It’s like “Big,” except without Tom Hanks and with a cape.
After its hit with “Aquaman,” the DC Extended Universe has another one in “Shazam!”
This is a little confusing, but it bears consideration. Captain Marvel first appeared in 1940 as a character named Billy Batson, who, upon speaking the word “SHAZAM” (an acronym for Solomon, Hercules, Atlas, Zeus, Achilles and Mercury) transformed into an adult with super powers.
Now, of course, there’s another “Captain Marvel.” The original concept remains intact, and the movie takes us deeper into the origins of Shazam’s younger alter ego Billy (Asher Angel, “Driven to Dance.”)
Billy is a troubled Philadelphia kid who has been in the foster system for years. He’s a perpetual runaway who finds a new home with a couple who have taken in several other kids. He’s not so sure what he thinks about this new family. All he really wants is to find his birth mother, whom he has sought for many years.
He makes an awkward friendship with his younger brother Freddy Freeman (Jack Dylan Grazer, “It”) an unpopular, bullied kid who is an expert on superheroes.
Billy’s life is changed immediately when he makes the acquaintance of a wizard (Djimon Hounsou) who seeks someone pure of heart to inherit his powers and battle a batch of demons that have entered the body of a super-villain.
Amid much hilarity, Billy finds himself in the muscle-bound body of Shazam (Zachary Levi, television’s “The Marvelous Mrs. Maisel.”) He’s a kid in a man’s body, and part of the fun is watching him do exactly what a kid would want to do if he found himself in this situation.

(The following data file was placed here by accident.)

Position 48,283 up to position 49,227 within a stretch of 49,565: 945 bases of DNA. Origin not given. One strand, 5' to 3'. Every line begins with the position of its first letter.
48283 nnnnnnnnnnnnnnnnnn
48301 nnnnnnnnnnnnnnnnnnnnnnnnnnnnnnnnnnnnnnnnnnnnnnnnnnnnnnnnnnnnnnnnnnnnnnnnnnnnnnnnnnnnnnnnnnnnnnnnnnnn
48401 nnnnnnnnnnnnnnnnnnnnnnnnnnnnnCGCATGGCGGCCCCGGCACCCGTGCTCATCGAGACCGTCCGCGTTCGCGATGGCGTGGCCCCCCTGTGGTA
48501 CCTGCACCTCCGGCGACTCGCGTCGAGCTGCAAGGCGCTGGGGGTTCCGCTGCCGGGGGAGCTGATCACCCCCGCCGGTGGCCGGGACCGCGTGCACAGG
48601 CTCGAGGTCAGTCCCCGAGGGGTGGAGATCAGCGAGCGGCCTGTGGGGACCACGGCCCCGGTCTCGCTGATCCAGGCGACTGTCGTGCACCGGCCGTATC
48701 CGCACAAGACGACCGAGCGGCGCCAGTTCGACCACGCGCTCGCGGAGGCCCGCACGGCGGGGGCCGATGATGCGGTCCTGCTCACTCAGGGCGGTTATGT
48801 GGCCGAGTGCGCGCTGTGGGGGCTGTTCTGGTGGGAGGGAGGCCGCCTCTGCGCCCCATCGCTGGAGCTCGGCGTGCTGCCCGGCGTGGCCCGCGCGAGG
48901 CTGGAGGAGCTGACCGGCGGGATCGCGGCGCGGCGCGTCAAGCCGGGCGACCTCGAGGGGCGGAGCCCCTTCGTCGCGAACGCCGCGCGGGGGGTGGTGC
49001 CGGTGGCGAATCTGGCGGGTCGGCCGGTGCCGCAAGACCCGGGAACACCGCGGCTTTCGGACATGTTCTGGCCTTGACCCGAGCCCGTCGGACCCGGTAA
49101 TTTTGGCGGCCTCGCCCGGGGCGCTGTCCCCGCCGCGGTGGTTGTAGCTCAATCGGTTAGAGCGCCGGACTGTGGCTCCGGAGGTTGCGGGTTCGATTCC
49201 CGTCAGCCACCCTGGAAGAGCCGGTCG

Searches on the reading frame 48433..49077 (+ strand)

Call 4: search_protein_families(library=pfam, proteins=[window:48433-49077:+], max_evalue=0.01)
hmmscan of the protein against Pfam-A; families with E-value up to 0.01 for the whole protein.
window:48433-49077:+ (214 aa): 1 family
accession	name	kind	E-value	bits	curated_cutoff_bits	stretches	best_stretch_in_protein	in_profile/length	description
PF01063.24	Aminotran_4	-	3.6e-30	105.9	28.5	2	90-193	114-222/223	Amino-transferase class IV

He and Freddy team up to explore Shazam’s powers.
Of course every superhero has a nemesis, and this time it’s Sivana (Mark Strong, “Kingsman: The Golden Circle”).
Despite dangers that lurk around him, Shazam always acts like an overgrown kid — because, hey, that’s what he is. He thrives on attention and sometimes acts immature.
Mostly, this is a comedy. It’s clever at times, and even has a terrific nod to its “Big” ancestry. It does begin to run out of steam a bit because of its overly long running time.
Always, though, the themes about what makes a family and the need to find oneself — especially at Billy’s age — are engaging, especially so because Billy experiences a double identity crisis. The scenes involving the family, all of whom understand Billy’s inner struggles, endear the audience to the characters.
It also contains a perfectly timed Queen tune in a sequence that’s filled with joy and humor.
“Shazam!” is solid fun. Be sure to stick around through the credits.